Economy set for ‘rapid rebound’ once restrictions lifted, Goodbody says

Pent-up consumer demand to fuel growth in second half, stockbroking firm predicts

Goodbody estimated that about 36 per cent of the Irish workforce, equating to 880,000 workers, were on some form of Government supports.

Goodbody estimated that about 36 per cent of the Irish workforce, equating to 880,000 workers, were on some form of Government supports.

 

The Irish economy is set for a “rapid rebound” once the Covid-19 restrictions are lifted, Goodbody Stockbrokers has predicted.

In its latest economic forecast, the firm said the economy could grow by as much as 5 per cent this year provided there is a successful vaccine rollout.

It said a €13 billion increase in household savings combined with “significant pent-up consumer demand” would fuel strong growth in the second half of 2021.

“As evidenced by the partial reopening in December, there is significant pent-up consumer demand which will be unlocked once restrictions are eased,” Goodbody chief economist Dermot O’Leary said.

However, he warned that the Government must avoid a “cliff-edge” scenario when removing vital wage supports for impacted workers and that an early announcement on the extension of the employment wage subsidy scheme would help businesses plan.

Goodbody estimated that about 36 per cent of the Irish workforce, equating to 880,000 workers, were on some form of Government supports and “given the vulnerabilities” these should only be removed carefully, with incentives for rehiring and retraining important in overall economic recovery.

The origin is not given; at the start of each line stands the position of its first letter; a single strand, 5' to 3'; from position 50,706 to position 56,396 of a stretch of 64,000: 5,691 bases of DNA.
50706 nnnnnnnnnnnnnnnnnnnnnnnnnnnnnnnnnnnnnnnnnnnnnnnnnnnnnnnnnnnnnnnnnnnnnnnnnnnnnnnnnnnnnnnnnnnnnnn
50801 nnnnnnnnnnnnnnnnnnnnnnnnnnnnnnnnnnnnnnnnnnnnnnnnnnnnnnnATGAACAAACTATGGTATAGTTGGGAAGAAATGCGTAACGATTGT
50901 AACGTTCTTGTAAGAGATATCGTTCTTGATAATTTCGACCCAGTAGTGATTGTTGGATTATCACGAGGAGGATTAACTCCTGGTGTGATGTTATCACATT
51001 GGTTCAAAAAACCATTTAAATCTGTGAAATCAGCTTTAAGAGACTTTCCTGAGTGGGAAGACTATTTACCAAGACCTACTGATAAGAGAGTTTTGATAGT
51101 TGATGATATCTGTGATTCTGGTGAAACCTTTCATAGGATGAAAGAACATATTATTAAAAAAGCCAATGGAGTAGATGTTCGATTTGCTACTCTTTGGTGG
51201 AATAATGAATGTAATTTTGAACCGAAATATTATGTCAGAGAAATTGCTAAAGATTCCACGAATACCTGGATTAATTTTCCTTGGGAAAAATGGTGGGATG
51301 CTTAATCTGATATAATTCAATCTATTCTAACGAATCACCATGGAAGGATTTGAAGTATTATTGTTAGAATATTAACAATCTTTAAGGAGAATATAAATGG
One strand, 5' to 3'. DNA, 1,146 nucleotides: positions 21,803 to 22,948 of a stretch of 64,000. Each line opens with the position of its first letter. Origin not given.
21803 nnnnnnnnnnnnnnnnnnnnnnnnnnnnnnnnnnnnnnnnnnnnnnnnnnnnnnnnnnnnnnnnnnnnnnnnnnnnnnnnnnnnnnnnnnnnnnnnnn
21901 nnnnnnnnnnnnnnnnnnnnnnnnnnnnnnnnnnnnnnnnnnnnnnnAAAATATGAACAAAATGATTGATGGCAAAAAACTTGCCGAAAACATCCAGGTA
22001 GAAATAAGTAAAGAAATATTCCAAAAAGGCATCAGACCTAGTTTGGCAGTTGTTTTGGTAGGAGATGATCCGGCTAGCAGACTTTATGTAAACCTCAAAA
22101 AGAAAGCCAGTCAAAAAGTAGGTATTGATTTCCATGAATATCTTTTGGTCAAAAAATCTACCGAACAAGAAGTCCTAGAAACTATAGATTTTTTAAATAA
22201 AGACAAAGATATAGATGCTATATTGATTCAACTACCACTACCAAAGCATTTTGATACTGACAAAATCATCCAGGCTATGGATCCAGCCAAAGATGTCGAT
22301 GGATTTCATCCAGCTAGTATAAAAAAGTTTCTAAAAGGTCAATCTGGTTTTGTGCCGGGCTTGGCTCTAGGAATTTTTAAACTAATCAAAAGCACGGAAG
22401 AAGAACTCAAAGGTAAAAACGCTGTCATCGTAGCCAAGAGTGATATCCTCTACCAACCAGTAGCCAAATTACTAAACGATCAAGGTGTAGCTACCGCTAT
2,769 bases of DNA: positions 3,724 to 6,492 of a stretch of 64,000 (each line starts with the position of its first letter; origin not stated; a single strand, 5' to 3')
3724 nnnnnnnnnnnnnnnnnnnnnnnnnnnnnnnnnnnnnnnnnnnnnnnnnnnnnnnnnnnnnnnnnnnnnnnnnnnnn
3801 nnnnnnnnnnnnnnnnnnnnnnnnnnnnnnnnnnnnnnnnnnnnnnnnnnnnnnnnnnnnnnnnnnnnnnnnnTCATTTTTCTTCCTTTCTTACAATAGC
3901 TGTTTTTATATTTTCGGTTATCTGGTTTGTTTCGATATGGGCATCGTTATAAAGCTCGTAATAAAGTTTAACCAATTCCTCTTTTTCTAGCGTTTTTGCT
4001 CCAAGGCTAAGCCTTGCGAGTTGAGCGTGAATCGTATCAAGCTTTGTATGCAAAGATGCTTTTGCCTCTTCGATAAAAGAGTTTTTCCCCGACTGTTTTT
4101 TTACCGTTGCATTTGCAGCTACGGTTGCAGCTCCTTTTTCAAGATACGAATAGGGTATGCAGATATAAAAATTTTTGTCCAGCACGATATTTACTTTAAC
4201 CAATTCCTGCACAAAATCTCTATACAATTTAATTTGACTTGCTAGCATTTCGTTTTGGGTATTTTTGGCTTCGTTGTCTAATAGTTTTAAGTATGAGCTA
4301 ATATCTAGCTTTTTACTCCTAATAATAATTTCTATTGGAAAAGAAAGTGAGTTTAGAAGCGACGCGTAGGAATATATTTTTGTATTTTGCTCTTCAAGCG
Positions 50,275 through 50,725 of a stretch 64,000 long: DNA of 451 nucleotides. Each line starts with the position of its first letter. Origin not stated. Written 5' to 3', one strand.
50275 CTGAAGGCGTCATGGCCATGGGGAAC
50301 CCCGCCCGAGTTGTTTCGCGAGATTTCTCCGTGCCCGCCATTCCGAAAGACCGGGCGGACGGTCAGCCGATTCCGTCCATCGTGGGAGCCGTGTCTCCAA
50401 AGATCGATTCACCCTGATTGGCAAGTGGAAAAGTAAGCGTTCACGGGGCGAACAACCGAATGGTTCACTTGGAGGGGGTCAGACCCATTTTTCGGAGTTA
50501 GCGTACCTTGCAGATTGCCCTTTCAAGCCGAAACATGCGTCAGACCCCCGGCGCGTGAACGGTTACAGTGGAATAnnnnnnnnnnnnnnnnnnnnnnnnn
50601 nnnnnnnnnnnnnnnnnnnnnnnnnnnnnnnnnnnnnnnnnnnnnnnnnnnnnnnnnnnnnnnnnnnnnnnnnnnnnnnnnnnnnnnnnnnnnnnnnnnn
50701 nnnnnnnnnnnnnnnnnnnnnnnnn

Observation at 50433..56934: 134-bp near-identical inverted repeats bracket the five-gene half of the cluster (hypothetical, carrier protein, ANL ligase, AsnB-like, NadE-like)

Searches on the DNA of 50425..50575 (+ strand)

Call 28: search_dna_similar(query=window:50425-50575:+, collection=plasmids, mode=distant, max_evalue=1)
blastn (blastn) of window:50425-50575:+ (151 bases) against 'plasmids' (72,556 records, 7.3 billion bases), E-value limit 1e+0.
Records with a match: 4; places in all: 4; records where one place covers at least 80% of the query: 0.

While the current national lockdown will lead to another fall in domestic demand in the first quarter, it said the accelerating vaccine rollout increases the prospects of a rapid rebound in spending through the rest of the year and into 2022.

Domestic demand

It predicted core domestic demand in the Irish economy – arguably a better measure of domestic activity than the traditional yardstick gross domestic product (GDP) – will grow by 5 per cent in 2021 and 3.5 per cent in 2022.

On housing, it estimated that 19,500 units were completed in 2020, down 8 per cent on the previous year, but warned that the rate of housing starts had fallen sharply, pointing to flatter completions trends in 2021.

Separately, Bank of Ireland’s latest Economic Pulse index, which tracks business and consumer sentiment, slumped in January as sentiment among households and firms declined in line with rising Covid rates.

Some 35 per cent of firms said they expected business activity to decline in the next three months and 52 per cent of households indicated that they were holding out on spending because they were not certain which way economic policy is going to go.

As a result the index fell 8.9 points in January and was down nearly 25 points on this time last year.